(We’ve heard from the Boston March. Now I turn it over to my neighbor Clare Sweeney who attended the March in Washington, DC. What follows are her thoughts and impressions from the day:)
When I first saw the Facebook post about a post-inauguration march on Washington, I knew I would be going. Why? In the days following the election, I wanted to march simply because I knew any type of protest would get under Trump’s thin skin – it was my way of flipping off a President Elect who disrespected and humiliated people for an entire year. Then, as the reality of a Trump presidency set in and the tweets and propaganda continued, I wanted to march just to show that I could – that my voice could not be silenced and that peaceful protests and free speech were an essential part of democracy. But, then came his appointments: an AG who stood against civil rights, an Education Secretary who wanted to defund public education, an Islamophobe for National Security Advisor, etc., etc. Now, I knew I wanted to march to show my support for those whose rights and civil liberties would soon be under attack – it was a long, long list.
We got to the march early – riding a wave of pink pussy hats to a prime spot on Independence Avenue right in front of one the many jumbotrons. We could hear and see the speakers perfectly. American Ferrara was particularly moving, pledging “we will not go from a nation of immigrants to a nation of ignorance” and “we are America and we are here to stay.” Michael Moore gave the audience a much-needed to-do list for after the march, and Ashley Judd brought the house down with a poetic but in-your-face speech on what it means to be a nasty woman. The rally was exciting and inspiring.
However, as time went on, the crowds on the original march route became so large that it became impossible to move, to hold up a sign, to fidget, to stretch. A few people got claustrophobic and panicky when they realized that they could not “escape” and they could definitely not March. People became more and more agitated. Yes, there was even vomiting. Organizers tried to direct people towards the mall but the crowds were so thick that it took almost an hour for us to break free. CRAZY. It was all crazy and scary. But, once we made it to the mall, we marched, we chanted, we took pictures of signs (so, so many clever signs), and we marveled at the sheer number of people who had come in protest of this new administration. It was a long day without food, water, or bathrooms but it was worth it.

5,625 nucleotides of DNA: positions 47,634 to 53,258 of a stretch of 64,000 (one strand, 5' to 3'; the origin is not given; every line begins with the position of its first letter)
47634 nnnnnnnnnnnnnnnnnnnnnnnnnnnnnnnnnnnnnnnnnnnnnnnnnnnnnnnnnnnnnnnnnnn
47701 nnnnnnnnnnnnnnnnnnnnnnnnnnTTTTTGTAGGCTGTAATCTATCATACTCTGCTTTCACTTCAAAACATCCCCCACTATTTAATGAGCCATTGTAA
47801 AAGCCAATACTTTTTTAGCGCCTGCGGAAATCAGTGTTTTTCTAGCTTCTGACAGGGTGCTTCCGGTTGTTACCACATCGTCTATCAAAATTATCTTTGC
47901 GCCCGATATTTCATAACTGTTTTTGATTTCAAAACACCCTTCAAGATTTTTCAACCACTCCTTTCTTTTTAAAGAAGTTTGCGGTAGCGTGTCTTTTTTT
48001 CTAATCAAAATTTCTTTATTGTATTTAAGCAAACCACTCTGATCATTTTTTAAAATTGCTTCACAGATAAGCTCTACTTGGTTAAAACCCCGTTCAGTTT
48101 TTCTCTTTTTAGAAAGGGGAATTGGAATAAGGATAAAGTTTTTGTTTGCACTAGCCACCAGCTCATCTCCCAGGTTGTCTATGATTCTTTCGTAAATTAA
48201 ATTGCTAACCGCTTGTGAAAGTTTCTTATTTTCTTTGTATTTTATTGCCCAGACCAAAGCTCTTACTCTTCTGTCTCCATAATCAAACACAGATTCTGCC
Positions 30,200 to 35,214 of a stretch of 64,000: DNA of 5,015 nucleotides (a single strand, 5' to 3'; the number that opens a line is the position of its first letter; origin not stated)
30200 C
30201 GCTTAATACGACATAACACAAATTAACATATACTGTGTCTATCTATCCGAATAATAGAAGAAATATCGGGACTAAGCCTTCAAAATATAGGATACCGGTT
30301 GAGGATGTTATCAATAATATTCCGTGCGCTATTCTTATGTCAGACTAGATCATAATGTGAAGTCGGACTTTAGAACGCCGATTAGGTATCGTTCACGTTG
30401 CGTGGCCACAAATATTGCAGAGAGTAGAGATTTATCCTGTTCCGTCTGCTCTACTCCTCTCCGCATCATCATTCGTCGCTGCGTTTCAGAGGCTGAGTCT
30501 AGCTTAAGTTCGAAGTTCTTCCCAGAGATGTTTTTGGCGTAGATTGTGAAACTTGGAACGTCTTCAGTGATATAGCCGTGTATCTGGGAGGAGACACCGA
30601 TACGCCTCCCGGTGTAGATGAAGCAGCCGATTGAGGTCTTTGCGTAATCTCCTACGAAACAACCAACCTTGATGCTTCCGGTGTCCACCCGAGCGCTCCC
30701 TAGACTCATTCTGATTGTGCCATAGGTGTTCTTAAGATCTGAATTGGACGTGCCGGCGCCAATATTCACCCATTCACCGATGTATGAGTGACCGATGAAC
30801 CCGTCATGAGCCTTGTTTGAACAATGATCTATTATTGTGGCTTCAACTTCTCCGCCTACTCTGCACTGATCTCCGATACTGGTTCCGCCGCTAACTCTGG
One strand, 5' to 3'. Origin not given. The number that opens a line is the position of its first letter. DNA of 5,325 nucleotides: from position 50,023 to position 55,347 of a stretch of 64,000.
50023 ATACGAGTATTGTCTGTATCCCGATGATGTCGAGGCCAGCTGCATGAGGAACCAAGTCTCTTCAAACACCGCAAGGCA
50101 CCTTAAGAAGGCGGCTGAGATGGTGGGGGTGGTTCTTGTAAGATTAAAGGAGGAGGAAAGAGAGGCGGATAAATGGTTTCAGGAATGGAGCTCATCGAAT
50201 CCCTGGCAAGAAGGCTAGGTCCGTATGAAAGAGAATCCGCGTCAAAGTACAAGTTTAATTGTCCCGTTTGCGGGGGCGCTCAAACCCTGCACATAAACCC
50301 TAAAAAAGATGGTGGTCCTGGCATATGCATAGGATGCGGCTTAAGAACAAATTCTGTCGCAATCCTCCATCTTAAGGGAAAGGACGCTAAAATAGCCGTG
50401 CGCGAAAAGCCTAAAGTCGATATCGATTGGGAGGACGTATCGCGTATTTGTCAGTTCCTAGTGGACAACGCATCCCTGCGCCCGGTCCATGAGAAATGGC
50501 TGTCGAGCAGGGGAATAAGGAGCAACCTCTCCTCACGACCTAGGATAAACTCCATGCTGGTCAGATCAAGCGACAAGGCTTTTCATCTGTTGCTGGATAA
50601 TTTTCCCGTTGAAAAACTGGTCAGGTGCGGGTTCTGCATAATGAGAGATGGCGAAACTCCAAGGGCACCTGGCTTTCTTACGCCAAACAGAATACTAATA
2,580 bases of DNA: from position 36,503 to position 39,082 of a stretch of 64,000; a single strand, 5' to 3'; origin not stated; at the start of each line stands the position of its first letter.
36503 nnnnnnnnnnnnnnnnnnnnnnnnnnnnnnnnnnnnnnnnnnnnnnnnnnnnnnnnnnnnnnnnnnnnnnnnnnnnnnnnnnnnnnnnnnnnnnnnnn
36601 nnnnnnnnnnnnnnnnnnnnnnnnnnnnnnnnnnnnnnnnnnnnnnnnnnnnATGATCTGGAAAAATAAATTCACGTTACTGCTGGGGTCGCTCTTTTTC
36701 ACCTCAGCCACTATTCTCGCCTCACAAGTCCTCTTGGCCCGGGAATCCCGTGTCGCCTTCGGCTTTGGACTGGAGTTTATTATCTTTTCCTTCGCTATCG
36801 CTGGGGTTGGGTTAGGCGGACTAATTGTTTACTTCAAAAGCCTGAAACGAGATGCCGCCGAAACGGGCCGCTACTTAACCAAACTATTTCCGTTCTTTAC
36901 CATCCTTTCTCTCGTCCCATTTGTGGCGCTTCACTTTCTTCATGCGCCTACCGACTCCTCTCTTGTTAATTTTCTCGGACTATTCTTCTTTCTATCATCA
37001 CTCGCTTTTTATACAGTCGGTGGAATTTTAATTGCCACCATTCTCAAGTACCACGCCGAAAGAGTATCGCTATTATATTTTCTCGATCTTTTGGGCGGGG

I know a lot of marchers felt hopeful that this was the start of new wave of feminism – but I was not so optimistic. Yes, participating in the march gave me a renewed sense of solidarity and a reminder that I was not alone in my outrage. Sometimes, sitting in my liberal bubble of Lexington, MA, reading FB posts about yoga classes and buzz feed quizzes, I thought that I was living in an alternative universe. Where was the anger? Where was the fact checking? Where were the “WTF is going on” posts? The march helped me remember that a majority of Americans did not vote for this autocrat and, surrounded by people ready to fight him, I did feel hopeful for our future.
But then reality set in. How do you transform this passion into action? How do you take so many causes and progressive factions and focus them into an effective political strategy? Every cause was represented at the March – reproductive rights, climate change, LGBTQ rights, Native American rights, freedom of speech, environmental justice, criminal justice reform, Palestinian independence, Black Lives Matter. One sign summed it up, “Too Many Issues for One Sign.” Unfortunately, I fear identity politics and the complex world of intersectionality will make it difficult for Democrats to come together with a common purpose. And none of these issues or the march even begin to address the concerns of the white working class we lost to Trump. Trump’s populist nationalism clearly “trumped” the progressive’s call for equality and justice.
The Tea Party unified their diverse coalition under the umbrella of limited government and reduced spending. Maybe Bernie’s universal message of economic inequality needs to be the “big tent” for all these narrower, yet incredibly important issues. I don’t know what the answer is and I don’t know what comes next but I do know we all need to stay informed and engaged, at a minimum – a difficult task in this new age of alternative facts and disinformation.